Wednesday, June 27, 2007

Forcing consensus

While I couldn't disagree much more with the tone of Andrew Coyne's column on Deceivin' Stephen's Afghanistan plan, he figures to be right on the mark in substance. Contrary to how Thomas Walkom, Lawrence Martin and others have painted Harper's "consensus" comment, there's little reason to think that the Cons are really interested in allowing the views of other parties to influence any plan to extend Canada's combat role any more than they can avoid.

Instead, Harper's goal seems to be to try to develop the type of elite consensus that now dominates the U.S., where the pro-withdrawal message supported by a majority of the population is consistently dismissed as a "fringe" position. And what better way to marginalize the majority than by conflating flowery-sounding talk of a "consensus" with the oft-heard talking point that anybody who would even consider pulling out is against freedom, democracy, the troops and Canada as a whole?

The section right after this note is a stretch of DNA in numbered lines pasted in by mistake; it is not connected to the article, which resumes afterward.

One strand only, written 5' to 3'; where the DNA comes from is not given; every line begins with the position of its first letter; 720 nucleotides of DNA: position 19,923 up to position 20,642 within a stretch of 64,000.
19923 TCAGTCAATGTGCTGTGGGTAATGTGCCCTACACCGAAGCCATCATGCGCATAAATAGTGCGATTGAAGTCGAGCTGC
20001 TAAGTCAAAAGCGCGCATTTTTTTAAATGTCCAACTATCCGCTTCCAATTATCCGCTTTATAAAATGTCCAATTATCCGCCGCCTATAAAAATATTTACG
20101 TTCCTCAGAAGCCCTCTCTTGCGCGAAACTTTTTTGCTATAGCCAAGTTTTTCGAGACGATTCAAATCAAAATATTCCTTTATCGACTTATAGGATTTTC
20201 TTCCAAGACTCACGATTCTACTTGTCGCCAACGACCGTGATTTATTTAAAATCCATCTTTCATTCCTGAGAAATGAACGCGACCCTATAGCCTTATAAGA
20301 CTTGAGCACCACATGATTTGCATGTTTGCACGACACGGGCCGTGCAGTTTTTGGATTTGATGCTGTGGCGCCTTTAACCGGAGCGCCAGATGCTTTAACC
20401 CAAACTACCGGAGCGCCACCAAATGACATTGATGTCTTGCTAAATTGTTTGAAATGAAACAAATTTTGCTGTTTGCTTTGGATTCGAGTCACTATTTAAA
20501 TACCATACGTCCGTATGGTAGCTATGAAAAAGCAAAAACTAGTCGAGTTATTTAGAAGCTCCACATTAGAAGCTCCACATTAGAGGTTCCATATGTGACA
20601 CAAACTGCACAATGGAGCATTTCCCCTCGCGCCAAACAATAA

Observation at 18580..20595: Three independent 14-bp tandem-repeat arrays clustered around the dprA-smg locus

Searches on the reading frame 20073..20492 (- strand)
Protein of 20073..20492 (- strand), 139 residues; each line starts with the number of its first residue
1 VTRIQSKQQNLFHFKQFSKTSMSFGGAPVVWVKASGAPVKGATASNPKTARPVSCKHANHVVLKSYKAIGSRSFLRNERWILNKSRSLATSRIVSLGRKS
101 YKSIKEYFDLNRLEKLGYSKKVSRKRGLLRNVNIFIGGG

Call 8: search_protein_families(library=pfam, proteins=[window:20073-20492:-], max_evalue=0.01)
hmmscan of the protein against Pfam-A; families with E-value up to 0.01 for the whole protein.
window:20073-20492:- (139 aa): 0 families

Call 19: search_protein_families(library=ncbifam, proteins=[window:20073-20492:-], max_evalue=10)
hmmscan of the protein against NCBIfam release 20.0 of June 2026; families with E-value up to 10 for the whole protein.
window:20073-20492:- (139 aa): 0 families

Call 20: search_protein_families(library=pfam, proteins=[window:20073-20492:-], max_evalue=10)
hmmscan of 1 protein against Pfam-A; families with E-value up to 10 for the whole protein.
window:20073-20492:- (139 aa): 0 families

If there's any good news, it's that the misreading from Walkom and Martin suggests that such a plan has backfired. Rather than strongarming anybody into supporting indefinite combat, Harper may only have made a 2009 pullout from Kandahar appear to be the default option.

But as Coyne notes, that could still be dangerous to the extent that the pro-pullout side may let its guard down. Which means that there's no less need now than ever to make sure that Harper can't pretend that his desired "consensus" in any way reflects the views of either most MPs or most Canadians.

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